Car reviews - Rover - 75 - Connoisseur sedan
ambience, comfort, equipment, value, quality
Room for improvement
lazy auto, bottom-end torque, rear legroom
8 Apr 2002
THE product of German engineering and British styling, the Rover 75 is proving a hit with spoilt-for-choice mid-sized premium vehicle buyers in Australia.
Described by some as the first front-wheel drive BMW, the 75 was created during the German company's ownership of the MG Rover Group. Many of the spinning propeller brand's legacies still live on in the 75, such as much of its extensive switchgear, the audio unit, optional satellite navigation system and the automatic transmission.
BMW's involvement has also resulted in a surprising level of solidity and build quality, as evidenced by the thud with which the doors and boot close, and the excellent panel fit and finish. Of course, the Q word hasn't always been associated with products from Britain, and of those Australians old enough to remember it, the Rover brand conjures up memories of such forgettable products like the 827 Vitesse hatch.
That doesn't seem to have dulled the enthusiasm for the first Rover to be sold here in more than a decade, however. Though selling in much smaller numbers than the traditional segment leaders, Rover 75 has come close to the ambitious sales projections expected by MG Rover Australia - which is owned by the Trivett group that chose to import the Rover brand here following BMW's last-minute abandonment - and is now seen in growing numbers on local roads.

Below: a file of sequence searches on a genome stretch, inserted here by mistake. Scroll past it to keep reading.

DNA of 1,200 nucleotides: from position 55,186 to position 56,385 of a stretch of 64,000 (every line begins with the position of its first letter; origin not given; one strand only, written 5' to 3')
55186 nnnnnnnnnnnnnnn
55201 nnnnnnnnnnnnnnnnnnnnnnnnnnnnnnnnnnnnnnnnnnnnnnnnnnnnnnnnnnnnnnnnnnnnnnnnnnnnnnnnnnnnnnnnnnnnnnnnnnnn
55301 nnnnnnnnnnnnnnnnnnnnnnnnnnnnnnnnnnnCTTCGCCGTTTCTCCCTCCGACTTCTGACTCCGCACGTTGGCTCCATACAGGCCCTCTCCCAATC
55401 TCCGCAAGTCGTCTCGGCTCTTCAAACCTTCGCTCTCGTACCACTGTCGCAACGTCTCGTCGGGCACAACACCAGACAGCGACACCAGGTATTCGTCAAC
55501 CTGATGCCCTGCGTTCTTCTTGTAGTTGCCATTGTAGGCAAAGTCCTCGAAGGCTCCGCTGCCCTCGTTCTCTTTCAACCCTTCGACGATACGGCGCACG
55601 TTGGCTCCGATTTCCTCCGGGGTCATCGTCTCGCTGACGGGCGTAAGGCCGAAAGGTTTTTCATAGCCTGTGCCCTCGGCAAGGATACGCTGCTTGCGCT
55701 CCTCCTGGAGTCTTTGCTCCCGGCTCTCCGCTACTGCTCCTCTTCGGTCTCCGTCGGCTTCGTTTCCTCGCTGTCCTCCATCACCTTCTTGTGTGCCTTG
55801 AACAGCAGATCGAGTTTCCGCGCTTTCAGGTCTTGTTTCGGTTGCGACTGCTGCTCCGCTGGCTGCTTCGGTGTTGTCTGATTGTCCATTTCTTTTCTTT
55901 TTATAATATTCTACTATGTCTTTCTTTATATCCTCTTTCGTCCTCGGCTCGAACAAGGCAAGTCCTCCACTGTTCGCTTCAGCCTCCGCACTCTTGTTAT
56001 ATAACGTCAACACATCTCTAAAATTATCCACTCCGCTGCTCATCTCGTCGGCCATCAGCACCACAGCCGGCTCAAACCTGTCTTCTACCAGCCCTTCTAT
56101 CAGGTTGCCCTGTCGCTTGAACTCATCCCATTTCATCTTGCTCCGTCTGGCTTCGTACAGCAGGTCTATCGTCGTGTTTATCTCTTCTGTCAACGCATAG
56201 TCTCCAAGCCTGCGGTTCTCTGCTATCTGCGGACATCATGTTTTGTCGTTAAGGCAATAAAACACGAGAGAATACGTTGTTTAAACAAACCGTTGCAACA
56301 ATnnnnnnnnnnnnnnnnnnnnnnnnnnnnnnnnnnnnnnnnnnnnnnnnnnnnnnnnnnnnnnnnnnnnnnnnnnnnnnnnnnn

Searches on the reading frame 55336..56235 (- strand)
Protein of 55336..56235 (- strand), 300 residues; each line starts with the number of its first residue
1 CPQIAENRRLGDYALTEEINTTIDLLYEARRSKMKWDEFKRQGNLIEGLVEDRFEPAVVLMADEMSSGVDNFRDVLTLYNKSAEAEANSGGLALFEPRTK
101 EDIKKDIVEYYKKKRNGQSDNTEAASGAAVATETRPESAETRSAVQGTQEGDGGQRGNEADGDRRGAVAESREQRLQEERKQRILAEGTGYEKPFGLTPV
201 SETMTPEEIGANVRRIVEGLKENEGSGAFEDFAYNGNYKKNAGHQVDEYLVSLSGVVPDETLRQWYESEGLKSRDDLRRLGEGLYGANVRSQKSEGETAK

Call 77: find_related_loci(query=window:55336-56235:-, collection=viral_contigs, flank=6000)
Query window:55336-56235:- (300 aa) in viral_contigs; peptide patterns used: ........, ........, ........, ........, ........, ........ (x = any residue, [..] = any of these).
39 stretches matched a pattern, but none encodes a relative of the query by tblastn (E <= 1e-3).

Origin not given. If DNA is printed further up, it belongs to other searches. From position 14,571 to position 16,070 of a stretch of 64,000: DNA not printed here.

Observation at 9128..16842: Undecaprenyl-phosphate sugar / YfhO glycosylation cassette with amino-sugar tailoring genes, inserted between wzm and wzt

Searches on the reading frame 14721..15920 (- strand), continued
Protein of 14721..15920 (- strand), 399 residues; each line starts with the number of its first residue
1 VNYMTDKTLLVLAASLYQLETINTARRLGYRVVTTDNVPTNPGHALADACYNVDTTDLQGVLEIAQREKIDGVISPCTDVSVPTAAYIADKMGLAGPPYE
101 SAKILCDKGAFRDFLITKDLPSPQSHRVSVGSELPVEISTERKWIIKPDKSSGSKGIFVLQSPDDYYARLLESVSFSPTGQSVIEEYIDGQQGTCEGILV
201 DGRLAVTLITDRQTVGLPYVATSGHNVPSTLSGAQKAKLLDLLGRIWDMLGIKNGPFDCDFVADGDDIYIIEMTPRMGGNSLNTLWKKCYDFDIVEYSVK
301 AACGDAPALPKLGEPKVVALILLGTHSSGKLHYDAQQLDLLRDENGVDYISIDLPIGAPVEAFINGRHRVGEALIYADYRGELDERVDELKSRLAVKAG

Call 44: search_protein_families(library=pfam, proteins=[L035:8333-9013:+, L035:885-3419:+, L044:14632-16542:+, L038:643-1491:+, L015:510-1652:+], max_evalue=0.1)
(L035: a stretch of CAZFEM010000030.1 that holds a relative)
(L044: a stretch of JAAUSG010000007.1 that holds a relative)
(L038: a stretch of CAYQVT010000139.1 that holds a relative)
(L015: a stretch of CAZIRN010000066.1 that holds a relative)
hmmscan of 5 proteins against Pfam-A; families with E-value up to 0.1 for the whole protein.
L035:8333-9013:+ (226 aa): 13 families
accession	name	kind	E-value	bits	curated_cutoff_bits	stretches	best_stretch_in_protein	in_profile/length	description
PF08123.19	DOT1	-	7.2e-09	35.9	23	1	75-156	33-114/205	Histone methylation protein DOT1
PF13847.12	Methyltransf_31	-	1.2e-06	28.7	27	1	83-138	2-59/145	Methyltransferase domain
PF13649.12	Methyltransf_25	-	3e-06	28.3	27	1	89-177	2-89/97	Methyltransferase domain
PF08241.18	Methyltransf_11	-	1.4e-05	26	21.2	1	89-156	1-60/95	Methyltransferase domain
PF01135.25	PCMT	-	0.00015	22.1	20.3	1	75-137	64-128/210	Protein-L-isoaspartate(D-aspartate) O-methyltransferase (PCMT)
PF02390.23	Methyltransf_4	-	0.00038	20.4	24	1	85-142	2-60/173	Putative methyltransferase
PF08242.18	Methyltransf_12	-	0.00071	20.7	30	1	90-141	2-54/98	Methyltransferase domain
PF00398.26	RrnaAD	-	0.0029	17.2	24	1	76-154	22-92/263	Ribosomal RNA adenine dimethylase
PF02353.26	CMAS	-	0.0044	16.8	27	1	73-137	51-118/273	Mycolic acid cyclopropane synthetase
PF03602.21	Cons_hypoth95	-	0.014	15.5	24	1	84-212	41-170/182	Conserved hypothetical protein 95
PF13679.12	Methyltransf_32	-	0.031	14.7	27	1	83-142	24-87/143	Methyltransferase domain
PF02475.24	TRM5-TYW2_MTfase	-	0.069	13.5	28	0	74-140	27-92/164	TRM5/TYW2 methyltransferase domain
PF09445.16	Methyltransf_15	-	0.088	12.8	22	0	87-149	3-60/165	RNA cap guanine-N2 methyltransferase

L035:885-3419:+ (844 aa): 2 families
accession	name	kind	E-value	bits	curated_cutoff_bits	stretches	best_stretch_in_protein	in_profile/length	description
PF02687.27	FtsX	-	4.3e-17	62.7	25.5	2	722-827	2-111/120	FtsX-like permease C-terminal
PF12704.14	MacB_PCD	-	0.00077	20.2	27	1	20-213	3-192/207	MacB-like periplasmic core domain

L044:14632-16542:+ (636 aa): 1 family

Like many of their front-drive prestige rivals, the 75 lacks the dynamic qualities offered by both BMW's 3 Series and the Mercedes-Benz C-class, but what it loses to the rear-drive Germans in sheerly dynamic terms it makes up for with a high level of standard equipment and far less ambitious pricing.
Of course, Rover 75 must also contend with a horde of small to medium prestige vehicles, such as new all-wheel drives in Jaguar's X-Type and the Audi A4, plus the rear-drive Lexus IS200/300, and front-drives in the Alfa 156, Citroen C5, Saab 9-3, Volvo S40 and S60, Volkswagen Passat, Peugeot 406 and Renault Laguna.
Both the Rover 75 sedan and wagon are available in entry level Club and more luxurious Connoisseur specification levels, while the sedan also offers the Connoisseur SE flagship. Only the 75 Club sedan is available with a manual transmission.
All models employ a 2.5-litre V6 and the Club sedan lines up on price with 2.0-litre entry level versions of both 3 Series and C-class, while the well equipped Connoisseur tested here undercuts almost all of its six-cylinder prestige competitors by a fair margin.